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:"Washed out" picture, novice questions about saturation

post #1 of 8
Thread Starter 
Hi everyone, I've been working on a DIY calibration this week, and have a couple of questions. I'm hoping that someone with more experience can help me!

I have been calibrating a Panasonic 42G15 plasma, and have worked on its THX, Custom and Standard modes. The THX mode calibrates very nicely, but its max output is just under 25 fL, and it's too dim for a lot of my viewing. I get a nice grayscale with the other modes, but the average gamma for Custom (max output about 53 fL) is about 2.2, with a broad peak from about 40 IRE to 70 IRE at 2.4. The average gamma for Standard (max output over 70 fL!) looks like the Custom graph moved down .2, so its average is about 2.0, with a broad peak at 2.2.

I have also calibrated my Color control by setting red luminance to 21% of white, Brightness by working to not crush blacks, and Picture/Contrast just by eye (no clipping appears at any level). However, I find that images appear a bit washed-out (source is satellite HD, with no video adjustments on the HD box itself). I watch in a non-light-controlled living room, with blinds drawn but a reasonable amount of ambient light.

If I lower brightness (crushing blacks), images pop a fair bit more. I also find that increasing Picture also improves the picture to my eye. Boosting color also makes things change for the better, as long as I don't overdo it. Without these tweaks, I find it a little hard (eye strain) to watch the HD content. I suppose it could be the HD box -- I will have to check with Blu-ray content (Oppo BDP-83) to make sure.

One thing I've found while measuring my set is that modifying the grayscale, Color and Tint settings of my TV has changed the accuracy of my saturation sweeps for the worse. That is, when measuring primaries and secondaries at 25%, 50% and 75% saturation levels, I am farther outside the box than I was before calibration. (Of course, only the positions of the secondaries at 100% saturation have changed after calibrating).

If anyone has any helpful feedback for how to handle the issue with black level and color, I'd really appreciate it. Thanks!
post #2 of 8
Once you have brightness and contrast set correctly the other big factor in saturation (besides your acutal gamut) is gamma.

If you're gamma is too low, you'll get a bit of a washed out look, high gamma settings should increase saturation.
post #3 of 8
Thread Starter 
Quote:
If you're gamma is too low, you'll get a bit of a washed out look, high gamma settings should increase saturation.

If this is the case, for a display that has a low, non-adjustable gamma value, is there a prescription for how to improve the image?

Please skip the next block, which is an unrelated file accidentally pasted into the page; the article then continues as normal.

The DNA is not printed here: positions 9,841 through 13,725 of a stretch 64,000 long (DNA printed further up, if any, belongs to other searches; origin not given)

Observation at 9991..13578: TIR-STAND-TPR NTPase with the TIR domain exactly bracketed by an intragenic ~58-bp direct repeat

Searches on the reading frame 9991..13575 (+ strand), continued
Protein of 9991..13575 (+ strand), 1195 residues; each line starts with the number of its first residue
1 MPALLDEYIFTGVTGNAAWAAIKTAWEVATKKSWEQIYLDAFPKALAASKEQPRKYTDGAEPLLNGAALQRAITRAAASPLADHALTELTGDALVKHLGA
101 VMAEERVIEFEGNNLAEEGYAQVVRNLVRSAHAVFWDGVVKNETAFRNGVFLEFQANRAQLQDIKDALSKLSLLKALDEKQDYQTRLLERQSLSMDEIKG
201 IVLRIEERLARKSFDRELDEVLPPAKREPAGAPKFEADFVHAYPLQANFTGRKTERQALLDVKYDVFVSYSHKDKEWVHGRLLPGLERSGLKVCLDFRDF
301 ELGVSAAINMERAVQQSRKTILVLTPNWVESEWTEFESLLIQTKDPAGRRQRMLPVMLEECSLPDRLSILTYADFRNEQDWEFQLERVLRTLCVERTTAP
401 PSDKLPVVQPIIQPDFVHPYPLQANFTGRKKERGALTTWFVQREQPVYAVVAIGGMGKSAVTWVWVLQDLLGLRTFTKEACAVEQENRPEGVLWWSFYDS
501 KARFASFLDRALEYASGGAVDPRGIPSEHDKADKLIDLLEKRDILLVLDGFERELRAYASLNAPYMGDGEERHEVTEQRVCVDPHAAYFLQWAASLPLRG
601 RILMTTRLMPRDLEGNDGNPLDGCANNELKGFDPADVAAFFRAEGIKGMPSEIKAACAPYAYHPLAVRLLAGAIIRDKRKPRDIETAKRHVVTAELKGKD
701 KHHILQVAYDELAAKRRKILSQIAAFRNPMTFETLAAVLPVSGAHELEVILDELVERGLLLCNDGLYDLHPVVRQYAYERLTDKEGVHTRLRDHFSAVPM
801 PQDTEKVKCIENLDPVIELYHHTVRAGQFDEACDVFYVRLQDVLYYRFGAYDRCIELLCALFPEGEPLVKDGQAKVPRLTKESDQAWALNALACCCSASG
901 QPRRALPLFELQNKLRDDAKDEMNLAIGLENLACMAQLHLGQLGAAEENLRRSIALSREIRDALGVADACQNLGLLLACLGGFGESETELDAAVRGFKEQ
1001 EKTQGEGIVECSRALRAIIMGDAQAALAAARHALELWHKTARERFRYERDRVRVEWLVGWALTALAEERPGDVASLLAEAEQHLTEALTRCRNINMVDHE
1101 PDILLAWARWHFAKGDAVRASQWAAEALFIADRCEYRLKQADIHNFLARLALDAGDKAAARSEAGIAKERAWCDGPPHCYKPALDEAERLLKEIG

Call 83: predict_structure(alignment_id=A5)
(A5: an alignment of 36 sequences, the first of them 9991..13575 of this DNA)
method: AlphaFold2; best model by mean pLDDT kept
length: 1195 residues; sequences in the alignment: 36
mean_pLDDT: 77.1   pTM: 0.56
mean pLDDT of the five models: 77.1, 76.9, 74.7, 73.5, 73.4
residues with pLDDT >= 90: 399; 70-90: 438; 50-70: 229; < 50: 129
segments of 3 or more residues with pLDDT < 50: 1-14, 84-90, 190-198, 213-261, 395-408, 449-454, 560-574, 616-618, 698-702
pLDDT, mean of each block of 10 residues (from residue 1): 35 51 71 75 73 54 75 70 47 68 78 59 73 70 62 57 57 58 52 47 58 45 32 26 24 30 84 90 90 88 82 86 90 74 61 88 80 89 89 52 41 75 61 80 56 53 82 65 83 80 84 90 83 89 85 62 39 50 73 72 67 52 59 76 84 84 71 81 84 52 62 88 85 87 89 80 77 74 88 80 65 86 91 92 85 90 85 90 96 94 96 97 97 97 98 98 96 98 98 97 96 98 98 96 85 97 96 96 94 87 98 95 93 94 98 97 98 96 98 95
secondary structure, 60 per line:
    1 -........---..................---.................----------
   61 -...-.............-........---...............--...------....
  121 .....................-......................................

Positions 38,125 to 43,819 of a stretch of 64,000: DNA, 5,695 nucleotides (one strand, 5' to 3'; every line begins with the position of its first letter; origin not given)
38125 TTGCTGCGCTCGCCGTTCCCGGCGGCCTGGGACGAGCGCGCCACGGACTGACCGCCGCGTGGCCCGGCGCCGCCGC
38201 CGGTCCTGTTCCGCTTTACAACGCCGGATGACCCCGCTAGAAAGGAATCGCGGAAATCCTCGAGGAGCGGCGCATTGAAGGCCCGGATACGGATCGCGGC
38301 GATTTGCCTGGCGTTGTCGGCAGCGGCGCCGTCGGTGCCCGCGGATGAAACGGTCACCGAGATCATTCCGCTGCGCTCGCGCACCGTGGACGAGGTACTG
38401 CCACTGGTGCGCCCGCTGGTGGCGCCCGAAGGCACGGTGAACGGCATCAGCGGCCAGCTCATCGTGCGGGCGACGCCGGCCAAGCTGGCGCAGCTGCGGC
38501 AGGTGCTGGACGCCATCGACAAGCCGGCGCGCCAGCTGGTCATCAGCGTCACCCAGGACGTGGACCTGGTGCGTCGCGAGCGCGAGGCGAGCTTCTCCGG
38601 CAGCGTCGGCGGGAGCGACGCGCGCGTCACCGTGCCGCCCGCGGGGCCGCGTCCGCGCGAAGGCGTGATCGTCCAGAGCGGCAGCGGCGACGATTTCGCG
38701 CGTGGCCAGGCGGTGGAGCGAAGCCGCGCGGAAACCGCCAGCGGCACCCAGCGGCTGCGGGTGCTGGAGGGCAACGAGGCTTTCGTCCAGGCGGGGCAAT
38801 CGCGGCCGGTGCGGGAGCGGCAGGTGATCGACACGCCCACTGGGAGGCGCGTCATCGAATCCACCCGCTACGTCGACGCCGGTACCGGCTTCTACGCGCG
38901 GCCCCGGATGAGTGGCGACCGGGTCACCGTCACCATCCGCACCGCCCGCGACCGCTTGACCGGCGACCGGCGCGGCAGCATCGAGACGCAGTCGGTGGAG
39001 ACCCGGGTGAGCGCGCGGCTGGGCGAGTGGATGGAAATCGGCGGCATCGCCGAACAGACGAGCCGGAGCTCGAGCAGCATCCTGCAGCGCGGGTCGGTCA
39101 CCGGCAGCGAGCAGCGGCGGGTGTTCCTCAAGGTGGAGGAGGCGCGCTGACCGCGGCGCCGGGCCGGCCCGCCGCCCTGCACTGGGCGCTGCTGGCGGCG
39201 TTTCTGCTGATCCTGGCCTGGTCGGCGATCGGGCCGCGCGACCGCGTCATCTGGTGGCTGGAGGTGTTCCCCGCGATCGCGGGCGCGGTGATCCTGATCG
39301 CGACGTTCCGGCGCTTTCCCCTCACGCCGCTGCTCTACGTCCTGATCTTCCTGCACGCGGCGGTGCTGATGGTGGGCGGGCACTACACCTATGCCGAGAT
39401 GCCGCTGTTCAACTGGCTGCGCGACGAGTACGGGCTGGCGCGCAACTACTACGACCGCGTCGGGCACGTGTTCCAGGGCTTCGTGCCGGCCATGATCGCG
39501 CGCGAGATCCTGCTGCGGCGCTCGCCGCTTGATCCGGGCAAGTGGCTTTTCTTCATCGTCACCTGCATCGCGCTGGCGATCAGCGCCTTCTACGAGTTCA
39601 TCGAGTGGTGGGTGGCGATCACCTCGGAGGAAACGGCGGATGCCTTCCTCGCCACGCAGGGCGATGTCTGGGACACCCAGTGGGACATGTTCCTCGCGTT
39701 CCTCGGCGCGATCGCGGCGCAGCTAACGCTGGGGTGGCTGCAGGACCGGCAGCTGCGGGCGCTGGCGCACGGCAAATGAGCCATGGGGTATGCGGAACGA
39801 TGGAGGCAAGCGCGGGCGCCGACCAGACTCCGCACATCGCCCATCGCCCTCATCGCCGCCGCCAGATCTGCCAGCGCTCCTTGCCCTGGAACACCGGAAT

post #4 of 8
My method;
Turn off dynamic brightness and contrast.
Using the calibration disk from the calibration forum, set the brightness and contrast in the screen where they're showing their flashing bars.
Then using blue filter glasses calibrate the saturation and hue.
Then go to the bar ramp showing r,g,b,m,c colors and turn up the rgb gain until the rgb bars are barely visibility separated, then calibrate the offset rgb somehow.

Then see if dynamic contrast, flesh tone helps.
post #5 of 8
Quote:
Originally Posted by sotti View Post

Once you have brightness and contrast set correctly the other big factor in saturation (besides your acutal gamut) is gamma.
If you're gamma is too low, you'll get a bit of a washed out look, high gamma settings should increase saturation.

do colors actually measure more saturated with a darker gamma or is this difference purely based on perception? what about black levels and color saturation?
post #6 of 8
Quote:
Originally Posted by PlasmaPZ80U View Post

do colors actually measure more saturated with a darker gamma or is this difference purely based on perception? what about black levels and color saturation?

Yes higher gammas increase measured saturation for colors in the middle of the gamut, but it doen't expand the gamut.

Black level will effect the entire gamut including the edge. Higher black levels (brighter) will decrease saturation creating a washed out look.

That's why getting black level right is a big deal and why also getting gamma correct is a huge part of getting an accurate calibration.
post #7 of 8
Thread Starter 
Joel, does this mean that if saturation sweeps show the measurements of the less saturated colors (e.g. cyan at 25%, 50% saturation, etc.) are all undersaturated from their targets, that lowering the black level can improve this (at the cost of perhaps crushing black)?
post #8 of 8
Quote:
Originally Posted by tkc View Post

Joel, does this mean that if saturation sweeps show the measurements of the less saturated colors (e.g. cyan at 25%, 50% saturation, etc.) are all undersaturated from their targets, that lowering the black level can improve this (at the cost of perhaps crushing black)?

It would, but I wouldn't consider it a worthwhile trade off.
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